New Grad Med Surg Nurse Freaking Out!
- 0Oh God, somebody please help me! I just started a job on the Med Surg floor and will have 6-7 patients per shift. I am working with a preceptor right now and having trouble juggling only 2 patients (I just finished up my 2nd week on the job). I feel incompetent because I have to ask a billion questions, am not used to the computer system, and freak out inside when talking to physicians about a patient. Just a general lack of confidence and experience I suppose. I feel like I will never get it down, am overwhelmed, and almost burst into tears at least once during my shifts. I am an extremely organized person, but really need some advice on how to best prioritize tasks so that I don't feel so overwhelmed. Did anyone else have this problem as a new grad, or am I unreasonably panicky/being too hard on myself? I never realized in nursing school how hard nurses truly work. Now that I am on the floor, I am convinced that my fellow nurses are superhuman angels!! :bowingpur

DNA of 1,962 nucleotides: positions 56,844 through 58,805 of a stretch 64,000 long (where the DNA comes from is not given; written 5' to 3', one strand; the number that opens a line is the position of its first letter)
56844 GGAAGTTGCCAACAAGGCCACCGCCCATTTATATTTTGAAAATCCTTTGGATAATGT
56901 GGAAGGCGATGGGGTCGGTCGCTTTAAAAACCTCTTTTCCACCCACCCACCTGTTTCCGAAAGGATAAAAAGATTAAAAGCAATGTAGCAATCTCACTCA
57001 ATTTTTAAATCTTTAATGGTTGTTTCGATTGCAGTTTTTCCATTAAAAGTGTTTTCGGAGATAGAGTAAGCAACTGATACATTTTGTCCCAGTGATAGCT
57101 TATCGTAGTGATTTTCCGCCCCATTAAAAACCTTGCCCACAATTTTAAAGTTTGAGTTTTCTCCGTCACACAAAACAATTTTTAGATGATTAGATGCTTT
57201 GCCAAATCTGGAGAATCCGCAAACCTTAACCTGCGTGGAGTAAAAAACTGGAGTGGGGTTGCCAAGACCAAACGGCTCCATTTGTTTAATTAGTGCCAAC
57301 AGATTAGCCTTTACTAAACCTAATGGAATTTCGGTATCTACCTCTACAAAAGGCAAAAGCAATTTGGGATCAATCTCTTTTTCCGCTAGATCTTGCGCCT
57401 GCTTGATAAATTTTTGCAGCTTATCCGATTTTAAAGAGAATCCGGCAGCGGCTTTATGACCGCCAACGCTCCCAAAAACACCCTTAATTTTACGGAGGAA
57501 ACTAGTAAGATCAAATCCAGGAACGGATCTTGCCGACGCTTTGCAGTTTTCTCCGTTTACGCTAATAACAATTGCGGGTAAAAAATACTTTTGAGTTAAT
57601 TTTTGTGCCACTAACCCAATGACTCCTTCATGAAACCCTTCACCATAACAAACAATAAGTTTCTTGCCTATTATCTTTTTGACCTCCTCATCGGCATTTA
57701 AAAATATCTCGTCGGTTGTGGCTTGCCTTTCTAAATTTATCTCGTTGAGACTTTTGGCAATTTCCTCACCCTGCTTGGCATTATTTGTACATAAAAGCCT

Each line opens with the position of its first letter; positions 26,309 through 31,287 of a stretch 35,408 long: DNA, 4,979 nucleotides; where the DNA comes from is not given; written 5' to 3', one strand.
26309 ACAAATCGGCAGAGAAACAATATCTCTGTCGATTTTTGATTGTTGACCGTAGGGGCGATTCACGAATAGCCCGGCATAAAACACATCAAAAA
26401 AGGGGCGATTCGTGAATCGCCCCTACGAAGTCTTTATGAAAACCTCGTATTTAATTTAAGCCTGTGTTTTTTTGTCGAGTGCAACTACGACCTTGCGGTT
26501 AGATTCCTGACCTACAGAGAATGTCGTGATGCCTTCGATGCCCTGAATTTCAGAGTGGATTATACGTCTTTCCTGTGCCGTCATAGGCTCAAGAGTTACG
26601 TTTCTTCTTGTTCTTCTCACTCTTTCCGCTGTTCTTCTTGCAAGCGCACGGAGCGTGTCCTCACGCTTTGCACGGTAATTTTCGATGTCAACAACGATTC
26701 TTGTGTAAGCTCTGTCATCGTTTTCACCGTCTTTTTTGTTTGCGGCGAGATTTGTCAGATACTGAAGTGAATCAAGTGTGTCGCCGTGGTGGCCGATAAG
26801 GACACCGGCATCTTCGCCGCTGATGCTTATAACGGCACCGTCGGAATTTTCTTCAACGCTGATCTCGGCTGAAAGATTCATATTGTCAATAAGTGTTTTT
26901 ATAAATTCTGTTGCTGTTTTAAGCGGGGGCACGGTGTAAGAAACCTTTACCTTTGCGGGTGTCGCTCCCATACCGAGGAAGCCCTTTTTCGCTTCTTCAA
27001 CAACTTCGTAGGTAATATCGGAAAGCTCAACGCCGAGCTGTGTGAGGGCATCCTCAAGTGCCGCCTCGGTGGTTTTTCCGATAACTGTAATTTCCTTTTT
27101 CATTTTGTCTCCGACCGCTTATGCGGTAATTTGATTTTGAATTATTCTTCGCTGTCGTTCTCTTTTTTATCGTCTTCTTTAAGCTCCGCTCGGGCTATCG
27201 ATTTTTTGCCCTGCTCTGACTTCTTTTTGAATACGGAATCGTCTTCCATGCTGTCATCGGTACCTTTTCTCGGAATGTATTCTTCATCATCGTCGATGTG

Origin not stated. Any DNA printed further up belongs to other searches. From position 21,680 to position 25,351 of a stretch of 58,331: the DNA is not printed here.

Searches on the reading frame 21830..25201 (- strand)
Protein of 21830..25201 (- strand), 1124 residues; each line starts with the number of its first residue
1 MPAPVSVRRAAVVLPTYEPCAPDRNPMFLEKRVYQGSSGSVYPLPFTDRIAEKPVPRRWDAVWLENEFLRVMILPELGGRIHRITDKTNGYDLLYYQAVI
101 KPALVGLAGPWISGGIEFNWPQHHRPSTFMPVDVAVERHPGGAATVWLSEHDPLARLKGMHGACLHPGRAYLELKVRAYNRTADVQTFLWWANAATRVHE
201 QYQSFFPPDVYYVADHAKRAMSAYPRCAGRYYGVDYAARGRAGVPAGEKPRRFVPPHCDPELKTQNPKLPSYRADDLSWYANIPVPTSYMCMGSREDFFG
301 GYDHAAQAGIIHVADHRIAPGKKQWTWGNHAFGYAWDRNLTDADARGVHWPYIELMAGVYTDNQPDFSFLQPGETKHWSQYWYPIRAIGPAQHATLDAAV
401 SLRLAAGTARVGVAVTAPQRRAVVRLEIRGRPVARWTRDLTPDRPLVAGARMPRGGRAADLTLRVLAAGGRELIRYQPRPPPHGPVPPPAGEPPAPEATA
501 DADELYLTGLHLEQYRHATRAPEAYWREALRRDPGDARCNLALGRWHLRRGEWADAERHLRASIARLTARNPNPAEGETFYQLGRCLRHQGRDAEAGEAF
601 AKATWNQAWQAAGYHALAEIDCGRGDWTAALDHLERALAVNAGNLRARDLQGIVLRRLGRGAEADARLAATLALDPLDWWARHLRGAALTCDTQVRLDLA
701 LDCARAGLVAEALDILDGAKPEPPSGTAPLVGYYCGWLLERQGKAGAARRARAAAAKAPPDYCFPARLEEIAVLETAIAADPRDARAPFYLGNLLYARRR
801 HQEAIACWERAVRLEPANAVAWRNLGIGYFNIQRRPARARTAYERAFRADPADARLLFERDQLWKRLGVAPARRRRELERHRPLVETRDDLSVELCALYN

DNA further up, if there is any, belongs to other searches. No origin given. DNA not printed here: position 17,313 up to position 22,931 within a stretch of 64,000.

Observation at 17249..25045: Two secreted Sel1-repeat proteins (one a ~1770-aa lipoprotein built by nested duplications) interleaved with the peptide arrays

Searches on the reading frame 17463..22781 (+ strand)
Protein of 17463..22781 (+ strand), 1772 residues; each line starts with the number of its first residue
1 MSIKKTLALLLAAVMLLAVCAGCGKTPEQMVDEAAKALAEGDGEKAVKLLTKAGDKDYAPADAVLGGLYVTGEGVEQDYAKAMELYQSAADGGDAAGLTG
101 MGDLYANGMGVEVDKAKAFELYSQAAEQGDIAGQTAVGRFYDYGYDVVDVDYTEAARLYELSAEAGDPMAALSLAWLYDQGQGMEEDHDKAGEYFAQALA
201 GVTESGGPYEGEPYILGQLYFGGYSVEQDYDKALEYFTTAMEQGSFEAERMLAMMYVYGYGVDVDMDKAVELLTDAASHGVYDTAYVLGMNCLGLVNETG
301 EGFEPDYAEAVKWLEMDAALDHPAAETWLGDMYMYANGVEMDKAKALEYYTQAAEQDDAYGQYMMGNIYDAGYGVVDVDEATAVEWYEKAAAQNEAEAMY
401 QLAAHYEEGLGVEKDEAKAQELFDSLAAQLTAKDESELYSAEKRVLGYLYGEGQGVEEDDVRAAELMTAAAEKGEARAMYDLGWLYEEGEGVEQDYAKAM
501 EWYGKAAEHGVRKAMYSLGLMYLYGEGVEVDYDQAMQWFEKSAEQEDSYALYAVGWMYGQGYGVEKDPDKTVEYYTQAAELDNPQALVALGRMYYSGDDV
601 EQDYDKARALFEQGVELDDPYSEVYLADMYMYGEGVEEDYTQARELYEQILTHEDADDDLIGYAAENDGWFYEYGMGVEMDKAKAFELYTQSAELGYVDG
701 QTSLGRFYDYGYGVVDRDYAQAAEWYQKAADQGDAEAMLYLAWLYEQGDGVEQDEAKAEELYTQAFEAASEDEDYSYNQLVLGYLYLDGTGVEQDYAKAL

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- 8Feb 27, '10 by hawkfdcOk, deep breath and relax. First the bad news-you are not going to feel comfortable with your job until about the 6 month mark. Until then, keep learning and asking questions. If your preceptor doesn't like that many questions, move on to someone who does. Admit you mistakes and most importantly learn from them and don't make them again. Second, time management. YOu have to find a system that works for you to make your day work for you. What I do is I write down on one side (column) of my report sheet (back side) the meds due outside 0900 med pass and procedures due for that patient. On the other side-column-I write out every hour from 0800 to 1800 and what is due and that specific time. I hope this helps.
And if it doesn't go to night shift where its quiet.